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Thank you for your question. If your son is a qualifying child based upon the IRS tests, you can claim him even if he wants to claim himself.
In order to be a “qualifying child”, seven tests must be passed.
1) You cannot be a dependent of another taxpayer.
2) The child can not file a joint tax return with another taxpayer.
3) The child must be a US citizen, a US national or a resident of the US.
4) Relationship test- The child must be your son, daughter, stepchild, foster child, or a descendant of such.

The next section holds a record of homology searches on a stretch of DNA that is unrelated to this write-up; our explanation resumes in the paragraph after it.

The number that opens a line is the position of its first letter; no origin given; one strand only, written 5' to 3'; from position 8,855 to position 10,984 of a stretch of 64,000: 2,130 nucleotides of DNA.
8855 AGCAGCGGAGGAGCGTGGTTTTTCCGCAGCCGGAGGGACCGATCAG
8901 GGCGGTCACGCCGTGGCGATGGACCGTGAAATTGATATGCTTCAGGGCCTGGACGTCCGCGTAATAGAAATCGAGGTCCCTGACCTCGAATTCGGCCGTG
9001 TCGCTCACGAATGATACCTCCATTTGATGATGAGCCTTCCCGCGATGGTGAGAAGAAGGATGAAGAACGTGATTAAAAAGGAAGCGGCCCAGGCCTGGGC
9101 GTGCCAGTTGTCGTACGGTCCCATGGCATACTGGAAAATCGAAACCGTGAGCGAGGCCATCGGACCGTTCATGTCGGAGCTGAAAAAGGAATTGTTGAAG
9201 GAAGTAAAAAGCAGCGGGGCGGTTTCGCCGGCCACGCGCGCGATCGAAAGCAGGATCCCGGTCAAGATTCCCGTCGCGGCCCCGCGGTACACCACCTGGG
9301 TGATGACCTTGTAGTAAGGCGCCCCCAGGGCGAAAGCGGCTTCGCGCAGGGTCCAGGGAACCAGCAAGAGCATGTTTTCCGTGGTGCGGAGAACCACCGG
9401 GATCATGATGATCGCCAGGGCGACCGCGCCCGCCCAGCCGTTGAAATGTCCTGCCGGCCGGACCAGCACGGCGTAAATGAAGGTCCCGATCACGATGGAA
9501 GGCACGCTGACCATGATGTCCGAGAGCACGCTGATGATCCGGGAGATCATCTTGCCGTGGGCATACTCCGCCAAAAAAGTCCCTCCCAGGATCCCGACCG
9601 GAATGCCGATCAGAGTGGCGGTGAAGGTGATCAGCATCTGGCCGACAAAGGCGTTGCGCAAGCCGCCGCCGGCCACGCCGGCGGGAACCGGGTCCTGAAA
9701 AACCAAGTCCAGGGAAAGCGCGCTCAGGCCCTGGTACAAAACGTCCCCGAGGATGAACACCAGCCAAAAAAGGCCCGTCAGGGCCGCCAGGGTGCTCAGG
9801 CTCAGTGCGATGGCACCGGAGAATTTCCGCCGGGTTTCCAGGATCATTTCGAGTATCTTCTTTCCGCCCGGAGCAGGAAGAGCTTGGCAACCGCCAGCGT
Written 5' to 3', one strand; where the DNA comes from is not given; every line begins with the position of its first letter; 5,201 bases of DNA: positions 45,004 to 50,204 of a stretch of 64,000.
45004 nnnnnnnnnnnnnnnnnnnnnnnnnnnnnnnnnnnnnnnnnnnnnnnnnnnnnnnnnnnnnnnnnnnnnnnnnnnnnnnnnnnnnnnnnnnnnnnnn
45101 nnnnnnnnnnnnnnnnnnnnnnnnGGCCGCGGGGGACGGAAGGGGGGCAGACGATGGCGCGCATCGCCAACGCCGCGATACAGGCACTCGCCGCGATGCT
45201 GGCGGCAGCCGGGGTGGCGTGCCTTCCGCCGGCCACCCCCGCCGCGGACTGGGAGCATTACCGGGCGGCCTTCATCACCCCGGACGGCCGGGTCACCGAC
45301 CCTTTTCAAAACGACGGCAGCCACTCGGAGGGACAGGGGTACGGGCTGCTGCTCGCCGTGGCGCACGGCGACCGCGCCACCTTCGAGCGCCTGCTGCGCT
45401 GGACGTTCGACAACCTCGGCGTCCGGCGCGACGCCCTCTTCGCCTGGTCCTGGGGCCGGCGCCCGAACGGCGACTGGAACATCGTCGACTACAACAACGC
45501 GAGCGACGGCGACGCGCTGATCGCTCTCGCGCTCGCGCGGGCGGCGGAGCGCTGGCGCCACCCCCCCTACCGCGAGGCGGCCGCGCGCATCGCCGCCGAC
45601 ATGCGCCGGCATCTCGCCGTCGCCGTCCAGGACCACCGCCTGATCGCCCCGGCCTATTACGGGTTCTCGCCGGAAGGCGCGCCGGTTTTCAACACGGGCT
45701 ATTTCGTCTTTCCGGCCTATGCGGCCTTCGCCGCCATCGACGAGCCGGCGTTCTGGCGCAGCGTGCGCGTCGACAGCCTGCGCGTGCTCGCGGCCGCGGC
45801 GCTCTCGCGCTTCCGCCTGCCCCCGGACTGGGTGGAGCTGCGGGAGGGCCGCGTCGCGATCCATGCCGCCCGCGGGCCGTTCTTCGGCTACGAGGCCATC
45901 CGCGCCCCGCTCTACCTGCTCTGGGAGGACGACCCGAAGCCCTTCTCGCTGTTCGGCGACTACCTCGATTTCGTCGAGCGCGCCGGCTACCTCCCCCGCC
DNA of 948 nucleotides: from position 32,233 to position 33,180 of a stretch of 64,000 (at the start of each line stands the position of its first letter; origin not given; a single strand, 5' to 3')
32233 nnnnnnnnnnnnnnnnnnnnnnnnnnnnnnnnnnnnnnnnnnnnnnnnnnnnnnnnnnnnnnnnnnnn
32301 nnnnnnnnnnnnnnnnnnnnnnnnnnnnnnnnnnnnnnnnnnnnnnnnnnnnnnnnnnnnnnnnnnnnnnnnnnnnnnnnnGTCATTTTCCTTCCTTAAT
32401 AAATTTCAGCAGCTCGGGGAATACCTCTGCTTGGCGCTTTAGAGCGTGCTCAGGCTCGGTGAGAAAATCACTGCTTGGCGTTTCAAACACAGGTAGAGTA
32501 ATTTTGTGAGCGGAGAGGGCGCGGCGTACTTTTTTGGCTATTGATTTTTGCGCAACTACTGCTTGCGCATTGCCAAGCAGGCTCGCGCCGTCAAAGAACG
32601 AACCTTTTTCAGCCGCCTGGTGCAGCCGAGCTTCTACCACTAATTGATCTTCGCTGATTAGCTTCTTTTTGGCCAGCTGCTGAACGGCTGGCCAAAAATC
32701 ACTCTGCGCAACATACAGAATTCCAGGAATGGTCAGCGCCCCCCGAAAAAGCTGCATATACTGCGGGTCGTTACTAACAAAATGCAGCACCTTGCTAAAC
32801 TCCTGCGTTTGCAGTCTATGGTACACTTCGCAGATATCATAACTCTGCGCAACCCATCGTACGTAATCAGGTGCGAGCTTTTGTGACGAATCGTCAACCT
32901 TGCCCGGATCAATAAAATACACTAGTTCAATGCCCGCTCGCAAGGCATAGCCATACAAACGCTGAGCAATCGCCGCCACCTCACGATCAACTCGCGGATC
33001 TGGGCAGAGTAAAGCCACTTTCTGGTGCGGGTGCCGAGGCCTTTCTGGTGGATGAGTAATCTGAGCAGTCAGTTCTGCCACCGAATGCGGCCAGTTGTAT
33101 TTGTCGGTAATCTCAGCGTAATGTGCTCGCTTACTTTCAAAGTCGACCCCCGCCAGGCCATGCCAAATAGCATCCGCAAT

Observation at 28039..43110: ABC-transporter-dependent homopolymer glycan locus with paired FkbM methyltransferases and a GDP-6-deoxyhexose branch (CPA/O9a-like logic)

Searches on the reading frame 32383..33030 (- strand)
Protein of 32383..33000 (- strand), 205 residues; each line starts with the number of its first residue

5) Member of household test-The child must have lived in your home over half of the year with exception to temporary absence away from home.
6) Age test-The child must be under age 19 at the end of the year or under 24 and a full time student for at least any part of 5 calendar months during the year. There is no age requirement if the child is permanently and totally disabled.
7) Support test- The child can not provide over half of his/her own support.If he is a full time student. there are education credits that go with the exemption. If you claim him, you may be eligible for those credits. Please let me know if you need additional clarification. I look forward to your response. Stephanie